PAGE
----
“Representatives from Apple have proposed opening a flagship store and events center in one of the District’s most prominent and historic buildings, the Carnegie Library in Mount Vernon Square. Negotiations between the company and the District’s quasi-independent conventions agency, Events DC, began earlier this year after the group began seeking ideas for re-use of the 113-year-old building, according to officials involved in the discussions.” (via The Washington Post)
“Apple Inc. reached a settlement with U.S. states and consumers seeking damages over the company’s fixing of electronic book prices, avoiding a trial in which it faced as much as $840 million in claims. The trial set for July involved cases related to a ruling last year that company had orchestrated an illegal scheme with publishers to raise e-book prices.
A federal judge in Manhattan today ordered Apple and its adversaries to submit a filing seeking approval of their accord within one month. Details of the agreement weren’t disclosed.” (via Bloomberg)
“In a minor decision this week, Judge Denise Cote limited the state statutory penalties Apple faces after being found liable for conspiring with five major publisher to fix e-book prices at its June trial. While Apple remains on the hook for damages, as well as some state penalties, Cote’s ruling will likely knock a little off the final amount Apple could eventually be ordered to pay.” (via Publisher Weekly)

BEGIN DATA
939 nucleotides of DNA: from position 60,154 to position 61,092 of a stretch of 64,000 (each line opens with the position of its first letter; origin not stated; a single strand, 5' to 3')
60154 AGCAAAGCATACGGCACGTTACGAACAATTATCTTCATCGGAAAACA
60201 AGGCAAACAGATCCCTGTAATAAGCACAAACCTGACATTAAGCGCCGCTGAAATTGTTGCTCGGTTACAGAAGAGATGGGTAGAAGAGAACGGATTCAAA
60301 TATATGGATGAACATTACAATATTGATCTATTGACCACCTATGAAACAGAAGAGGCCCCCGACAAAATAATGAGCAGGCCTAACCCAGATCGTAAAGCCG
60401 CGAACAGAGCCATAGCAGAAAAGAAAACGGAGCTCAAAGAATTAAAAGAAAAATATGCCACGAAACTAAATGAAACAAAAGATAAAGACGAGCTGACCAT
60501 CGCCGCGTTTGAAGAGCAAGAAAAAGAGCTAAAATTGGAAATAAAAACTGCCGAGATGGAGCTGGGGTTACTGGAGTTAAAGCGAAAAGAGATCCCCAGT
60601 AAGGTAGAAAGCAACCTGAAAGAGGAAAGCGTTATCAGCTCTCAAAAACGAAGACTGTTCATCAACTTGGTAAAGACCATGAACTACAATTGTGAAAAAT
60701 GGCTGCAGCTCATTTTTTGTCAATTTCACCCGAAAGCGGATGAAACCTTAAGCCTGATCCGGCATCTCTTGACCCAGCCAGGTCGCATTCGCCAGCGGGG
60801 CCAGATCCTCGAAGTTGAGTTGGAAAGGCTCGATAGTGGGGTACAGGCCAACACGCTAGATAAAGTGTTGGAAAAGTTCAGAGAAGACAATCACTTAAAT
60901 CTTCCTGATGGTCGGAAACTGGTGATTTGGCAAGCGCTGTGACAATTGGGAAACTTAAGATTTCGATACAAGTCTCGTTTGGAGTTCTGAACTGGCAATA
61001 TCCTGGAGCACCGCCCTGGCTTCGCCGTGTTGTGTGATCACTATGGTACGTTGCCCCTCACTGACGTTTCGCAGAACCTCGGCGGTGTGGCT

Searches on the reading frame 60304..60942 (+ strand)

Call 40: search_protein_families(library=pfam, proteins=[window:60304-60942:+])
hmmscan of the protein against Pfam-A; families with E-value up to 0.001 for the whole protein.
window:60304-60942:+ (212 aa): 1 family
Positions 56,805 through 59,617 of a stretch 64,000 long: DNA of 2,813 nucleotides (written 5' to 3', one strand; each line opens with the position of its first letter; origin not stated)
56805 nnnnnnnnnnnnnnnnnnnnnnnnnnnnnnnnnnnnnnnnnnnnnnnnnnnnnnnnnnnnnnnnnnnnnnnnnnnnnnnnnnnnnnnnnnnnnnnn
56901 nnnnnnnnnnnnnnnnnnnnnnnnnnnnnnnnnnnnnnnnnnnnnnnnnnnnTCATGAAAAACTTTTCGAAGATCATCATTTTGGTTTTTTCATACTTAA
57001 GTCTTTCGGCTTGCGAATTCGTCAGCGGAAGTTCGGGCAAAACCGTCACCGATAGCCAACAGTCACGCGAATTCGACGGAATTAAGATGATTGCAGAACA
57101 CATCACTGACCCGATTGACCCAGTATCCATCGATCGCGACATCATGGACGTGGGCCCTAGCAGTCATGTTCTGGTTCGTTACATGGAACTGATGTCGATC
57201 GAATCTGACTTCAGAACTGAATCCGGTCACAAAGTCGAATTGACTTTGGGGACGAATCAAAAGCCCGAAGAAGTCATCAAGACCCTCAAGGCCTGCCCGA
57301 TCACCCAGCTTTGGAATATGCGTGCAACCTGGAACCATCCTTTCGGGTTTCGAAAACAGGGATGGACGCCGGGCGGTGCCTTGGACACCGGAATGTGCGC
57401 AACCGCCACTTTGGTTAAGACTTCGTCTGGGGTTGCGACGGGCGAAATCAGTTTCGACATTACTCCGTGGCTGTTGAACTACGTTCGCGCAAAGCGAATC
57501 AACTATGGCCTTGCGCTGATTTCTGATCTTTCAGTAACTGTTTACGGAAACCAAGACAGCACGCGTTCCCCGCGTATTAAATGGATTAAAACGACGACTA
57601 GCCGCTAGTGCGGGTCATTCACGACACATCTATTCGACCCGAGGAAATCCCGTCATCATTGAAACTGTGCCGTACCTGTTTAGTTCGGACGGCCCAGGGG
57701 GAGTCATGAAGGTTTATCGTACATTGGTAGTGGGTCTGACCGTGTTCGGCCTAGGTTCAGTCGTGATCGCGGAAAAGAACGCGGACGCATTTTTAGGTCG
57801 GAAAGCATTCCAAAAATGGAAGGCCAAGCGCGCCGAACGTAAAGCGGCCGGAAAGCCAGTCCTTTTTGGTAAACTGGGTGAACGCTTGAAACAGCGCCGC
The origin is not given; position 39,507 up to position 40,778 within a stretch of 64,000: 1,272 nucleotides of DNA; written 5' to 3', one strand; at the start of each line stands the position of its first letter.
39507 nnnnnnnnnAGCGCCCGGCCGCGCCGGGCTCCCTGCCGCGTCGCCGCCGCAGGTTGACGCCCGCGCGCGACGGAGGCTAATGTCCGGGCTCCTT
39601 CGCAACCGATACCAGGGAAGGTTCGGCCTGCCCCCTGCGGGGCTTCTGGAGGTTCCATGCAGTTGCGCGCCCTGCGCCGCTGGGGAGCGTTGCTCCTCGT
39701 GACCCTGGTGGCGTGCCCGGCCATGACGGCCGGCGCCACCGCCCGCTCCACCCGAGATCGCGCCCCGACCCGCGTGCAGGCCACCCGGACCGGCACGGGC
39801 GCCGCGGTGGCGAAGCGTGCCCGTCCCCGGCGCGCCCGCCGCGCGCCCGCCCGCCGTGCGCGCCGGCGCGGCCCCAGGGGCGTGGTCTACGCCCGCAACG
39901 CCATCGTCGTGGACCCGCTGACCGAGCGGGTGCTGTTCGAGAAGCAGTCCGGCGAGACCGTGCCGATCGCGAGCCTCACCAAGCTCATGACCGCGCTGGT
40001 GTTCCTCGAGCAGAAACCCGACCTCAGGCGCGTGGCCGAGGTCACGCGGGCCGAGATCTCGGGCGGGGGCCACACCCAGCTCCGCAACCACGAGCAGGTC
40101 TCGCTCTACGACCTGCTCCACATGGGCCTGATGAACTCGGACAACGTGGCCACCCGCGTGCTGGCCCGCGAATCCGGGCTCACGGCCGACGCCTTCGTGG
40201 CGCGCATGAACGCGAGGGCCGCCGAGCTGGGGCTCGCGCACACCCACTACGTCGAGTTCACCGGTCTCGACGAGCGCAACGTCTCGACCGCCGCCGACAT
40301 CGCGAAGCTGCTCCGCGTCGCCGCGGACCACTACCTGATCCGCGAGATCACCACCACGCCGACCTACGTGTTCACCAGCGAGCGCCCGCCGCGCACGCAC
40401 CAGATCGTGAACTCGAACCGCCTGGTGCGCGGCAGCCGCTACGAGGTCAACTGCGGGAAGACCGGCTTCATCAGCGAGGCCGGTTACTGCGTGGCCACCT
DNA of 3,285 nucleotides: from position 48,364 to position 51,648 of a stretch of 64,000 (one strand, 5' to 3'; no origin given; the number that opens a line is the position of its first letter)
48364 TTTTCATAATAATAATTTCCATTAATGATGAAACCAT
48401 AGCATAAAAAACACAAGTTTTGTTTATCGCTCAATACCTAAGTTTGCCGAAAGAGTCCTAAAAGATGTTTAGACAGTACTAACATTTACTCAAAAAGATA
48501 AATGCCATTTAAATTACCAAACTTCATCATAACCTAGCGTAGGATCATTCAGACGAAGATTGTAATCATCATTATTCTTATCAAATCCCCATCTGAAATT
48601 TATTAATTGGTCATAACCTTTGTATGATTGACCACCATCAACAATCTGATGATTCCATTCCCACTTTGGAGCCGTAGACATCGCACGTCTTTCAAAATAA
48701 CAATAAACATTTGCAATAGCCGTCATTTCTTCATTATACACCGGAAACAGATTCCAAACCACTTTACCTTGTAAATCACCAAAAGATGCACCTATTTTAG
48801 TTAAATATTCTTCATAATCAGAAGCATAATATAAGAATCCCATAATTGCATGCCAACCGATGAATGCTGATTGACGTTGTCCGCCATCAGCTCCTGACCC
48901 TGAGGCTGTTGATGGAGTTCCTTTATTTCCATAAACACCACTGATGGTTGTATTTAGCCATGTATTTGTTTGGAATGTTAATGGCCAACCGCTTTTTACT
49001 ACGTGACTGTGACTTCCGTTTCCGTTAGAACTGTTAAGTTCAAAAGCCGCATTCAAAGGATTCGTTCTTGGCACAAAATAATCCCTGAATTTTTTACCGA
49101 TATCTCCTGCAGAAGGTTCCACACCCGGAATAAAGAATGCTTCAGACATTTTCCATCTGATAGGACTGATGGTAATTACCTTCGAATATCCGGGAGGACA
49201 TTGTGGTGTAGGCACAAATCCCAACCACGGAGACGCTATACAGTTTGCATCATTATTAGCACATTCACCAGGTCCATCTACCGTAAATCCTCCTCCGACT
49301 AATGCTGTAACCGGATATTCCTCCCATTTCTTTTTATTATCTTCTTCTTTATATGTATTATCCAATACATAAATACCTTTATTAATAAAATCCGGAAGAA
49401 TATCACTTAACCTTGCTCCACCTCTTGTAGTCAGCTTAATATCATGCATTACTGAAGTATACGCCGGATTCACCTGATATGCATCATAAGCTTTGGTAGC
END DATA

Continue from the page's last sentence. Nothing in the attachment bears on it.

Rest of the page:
“Though e-books are all the rage, they still lack one essential component: a place for the author’s John Hancock. But Apple may have a solution, according to a recent patent application. The application, published today by the U.S. Patent and Trademark Office (USPTO), allows for “embedding an autograph in an electronic book.” That is, you can slide your iPad in front of your favorite author at their next book signing, and walk away with a souvenir.” (via PCMag.com)
“On Wednesday afternoon, five US publishing companies told the District Court for the Southern District of New York that they objected to a recent proposal made by the Department of Justice (DoJ) to punish Apple for allegedly fixing prices on e-books. Apple was found guilty in July of conspiring to raise e-book prices, although the company says it will appeal the decision. The five publishers—HarperCollins, Lagardere, Hachette, Simon & Schuster, Penguin Random House, and Macmillan—were all defendants along with Apple in the price-fixing case, but all five agreed to settlement terms, which included collectively paying back $164 million to consumers who were overcharged.” (via Ars Technica)